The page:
Managers come and go, but the bigger picture is that Westmeath were always facing a period of turbulent transition. The total dearth of underage achievement since 2000 was bound to have painful senior consequences, sooner rather than later ... but, then, Westmeath wouldn't be the first county board to take its eye off the ball in the midst of an apparent boom.
Given the team's age profile and mileage, retirements were inevitable this season. You'd never have guessed, though, that John Keane and Dessie Dolan would have been first in the queue. Keane, Westmeath's only two-time All Star, cited persistent injury problems and stressed his retirement had nothing to do with the appointment of a new manager.
However, it has clearly been a factor in Dolan's ongoing absence. Whether Westmeath chiefs would ever have appointed Dessie Dolan Snr in the first place is a moot point but, in terms of GAA realpolitik, they clearly blundered in not even interviewing the father of their most celebrated player.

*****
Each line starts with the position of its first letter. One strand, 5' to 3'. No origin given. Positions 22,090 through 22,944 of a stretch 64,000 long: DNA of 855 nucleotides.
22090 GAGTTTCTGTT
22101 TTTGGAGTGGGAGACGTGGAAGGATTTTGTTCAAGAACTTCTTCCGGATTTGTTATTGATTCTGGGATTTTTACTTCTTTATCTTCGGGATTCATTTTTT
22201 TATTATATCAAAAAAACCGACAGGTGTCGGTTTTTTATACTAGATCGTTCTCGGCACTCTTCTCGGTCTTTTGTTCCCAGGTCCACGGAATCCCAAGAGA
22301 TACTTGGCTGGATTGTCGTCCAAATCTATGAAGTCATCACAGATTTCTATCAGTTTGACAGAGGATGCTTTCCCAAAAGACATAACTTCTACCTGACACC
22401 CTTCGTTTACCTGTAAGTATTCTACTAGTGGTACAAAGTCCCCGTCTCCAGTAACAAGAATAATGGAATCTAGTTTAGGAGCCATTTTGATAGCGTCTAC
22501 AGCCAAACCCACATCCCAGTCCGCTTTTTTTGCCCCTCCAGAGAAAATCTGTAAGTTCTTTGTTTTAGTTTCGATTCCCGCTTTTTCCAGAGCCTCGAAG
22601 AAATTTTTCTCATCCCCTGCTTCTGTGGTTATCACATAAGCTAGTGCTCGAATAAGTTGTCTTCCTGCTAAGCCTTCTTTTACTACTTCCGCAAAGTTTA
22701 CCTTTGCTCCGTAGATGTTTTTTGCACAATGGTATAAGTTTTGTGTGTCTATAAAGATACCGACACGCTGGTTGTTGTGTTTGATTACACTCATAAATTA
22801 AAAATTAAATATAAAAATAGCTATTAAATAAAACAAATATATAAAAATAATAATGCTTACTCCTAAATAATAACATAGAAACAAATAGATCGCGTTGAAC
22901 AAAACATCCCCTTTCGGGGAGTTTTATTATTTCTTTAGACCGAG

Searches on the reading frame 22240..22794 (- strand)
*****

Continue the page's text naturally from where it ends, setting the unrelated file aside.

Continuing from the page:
Glennon was still around for Westmeath's last league outing but his subsequent defection has prompted further unease among the maroon die-hards. This isn't the first time that the mercurial forward has absented himself from the county squad, and sources have suggested that management won't go chasing after him -- that he will only return on their terms.
Against this backdrop, Westmeath now face an early-season watershed against the old enemy. After the Armagh debacle, Hackett explained: "The reality is we've had eight training sessions and that's what it looked like today." On Saturday night, after a three-week break between matches, the same excuse won't wash.
Given their fraught history, it's hard to conceive how Westmeath can possibly win against Meath opponents who traditionally relish inflicting further misery upon them. But they badly need a display of defiance -- a performance that suggests 2010 is not a write-off already.
Even more critically, they need another underage revolution. A promising U21 team has already beaten Kildare.
Earlier on Saturday they will go chasing a Leinster semi-final place. And their opponents in Mullingar? Got it in one -- Meath!